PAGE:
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Ethical Conduct in Scientific Research - Assignment Example

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The study was aimed at monitoring the African-American subjects in order to discover the impacts of untreated syphilis (Gray, 1998). The study looked for African-American…
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Ethical Conduct in Scientific Research
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Ethical Conduct in Scientific Research s Tuskegee Syphilis Study The Tuskegee Syphilis Study was a medical study that was carried out in Tuskegee, Alabama from 1932 to 1972. The study was aimed at monitoring the African-American subjects in order to discover the impacts of untreated syphilis (Gray, 1998). The study looked for African-American males who were in the second stage of syphilis. Thereafter, sporadic exams were carried out on these men to establish the impact of syphilis on their bodies. The test subjects were deceived they were being treated for ‘bad blood’ a local term which was commonly used to imply several illnesses including anemia, syphilis, and fatigue. In real sense, they were not being given penicillin which was the standard treatment for syphilis. The scientists who carried out the study as Tuskegee continued to examine the subjects and withheld information relating to penicillin from the patients. In addition, the scientists did not allow the participants to access syphilis treatments that were available to the other people in Tuskegee (Reverby, 2009). This resulted to suffering, pain, and even death for the participants. The revelation of the study made the federal government to have a closer look to studies involving human subjects and initiated changes to prevent ethical breaches that happened at Tuskegee.
The resultant reforms in clinical research include, firstly, the researcher should notify partakers that their anonymity. This means that they will be informed that their responses will not be discussed with anyone else. Consequently, the privacy and confidentiality of the participants is maintained. Secondly, informed consent. The respondents need to be informed of the aim and nature of the study. Consent is about if a participant decides to participate in the study or not (Shrader-Frechette, 2011). The consent can be obtained directly or indirectly through third-party consent. Informed consent entails capacity which is the person’s capability to acquire as well as retain knowledge, information is where the participant accesses information regarding the study, and voluntariness involves the person willingly participating in the study. They also have the right to withdraw from the study at any time. Finally, harm protection. The researcher needs to ensure that none of the participants is exposed to unwarranted psychological and physical harm (Adil & Shamoo, 2009).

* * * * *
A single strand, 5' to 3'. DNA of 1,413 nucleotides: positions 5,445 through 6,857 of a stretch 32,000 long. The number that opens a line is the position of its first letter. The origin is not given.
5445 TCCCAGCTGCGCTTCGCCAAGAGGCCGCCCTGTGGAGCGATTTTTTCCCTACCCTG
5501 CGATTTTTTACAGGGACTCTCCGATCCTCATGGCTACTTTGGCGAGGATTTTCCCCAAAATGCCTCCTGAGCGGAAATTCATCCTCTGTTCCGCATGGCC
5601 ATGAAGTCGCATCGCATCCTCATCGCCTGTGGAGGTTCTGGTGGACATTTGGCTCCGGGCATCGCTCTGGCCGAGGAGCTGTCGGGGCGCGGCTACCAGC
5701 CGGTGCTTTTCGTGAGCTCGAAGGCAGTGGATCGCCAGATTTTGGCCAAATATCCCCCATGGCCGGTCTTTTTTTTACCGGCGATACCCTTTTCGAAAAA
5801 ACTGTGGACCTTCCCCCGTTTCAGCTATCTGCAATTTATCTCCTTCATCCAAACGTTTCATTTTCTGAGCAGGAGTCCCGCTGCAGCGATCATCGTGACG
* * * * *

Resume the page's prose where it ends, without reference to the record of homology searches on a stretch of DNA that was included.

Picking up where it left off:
In the Tuskegee Syphilis Study, the scientists were engaged in unethical practice since they knowingly failed to inform the participants that penicillin was an effective cure for the disease they were carrying a study on. The study deceived the subjects. This is contrary to ethical consideration of informing the participants what the study was about. I disagree with the scientists’ decision of denying the participants voluntary consent to participate in the study. Any person who engages in a study must do it willingly and voluntarily. The participants of the Tuskegee Syphilis Study did not choose to participate in the study. The participants were also manipulated to continue participating in the study without knowing what their role was in clinical research. The participants were misled and mistreated. As a result, they were harmed physically and emotionally which is unethical in clinical research.
Ethical considerations: add credibility to the research; enhance the aims of the research including truth and error avoidance; promote values essential to collaborative work, like, trust, fairness, and mutual respect; assists to build public support; promote an array of other essential social and moral values, for instance, human rights, social responsibility, and compliance to the health and safety; finally, ensure that the researchers are held accountable to the public (Shrader-Frechette, 2011).
References
Adil E., & Shamoo, D. B. (2009). Responsible conduct of research. New York: Oxford University Press.
Gray, F. (1998). The Tuskegee Syphilis Study: The Real Story and Beyond. Montgomery, Alabama: New South Books.
Reverby, S. (2009). Examining Tuskegee: The Infamous Syphilis Study and its Legacy. Carolina: University of North Carolina Press.
Shrader-Frechette, K. S. (2011). Ethics of Scientific Research. New York: Rowman & Littlefield. Read More
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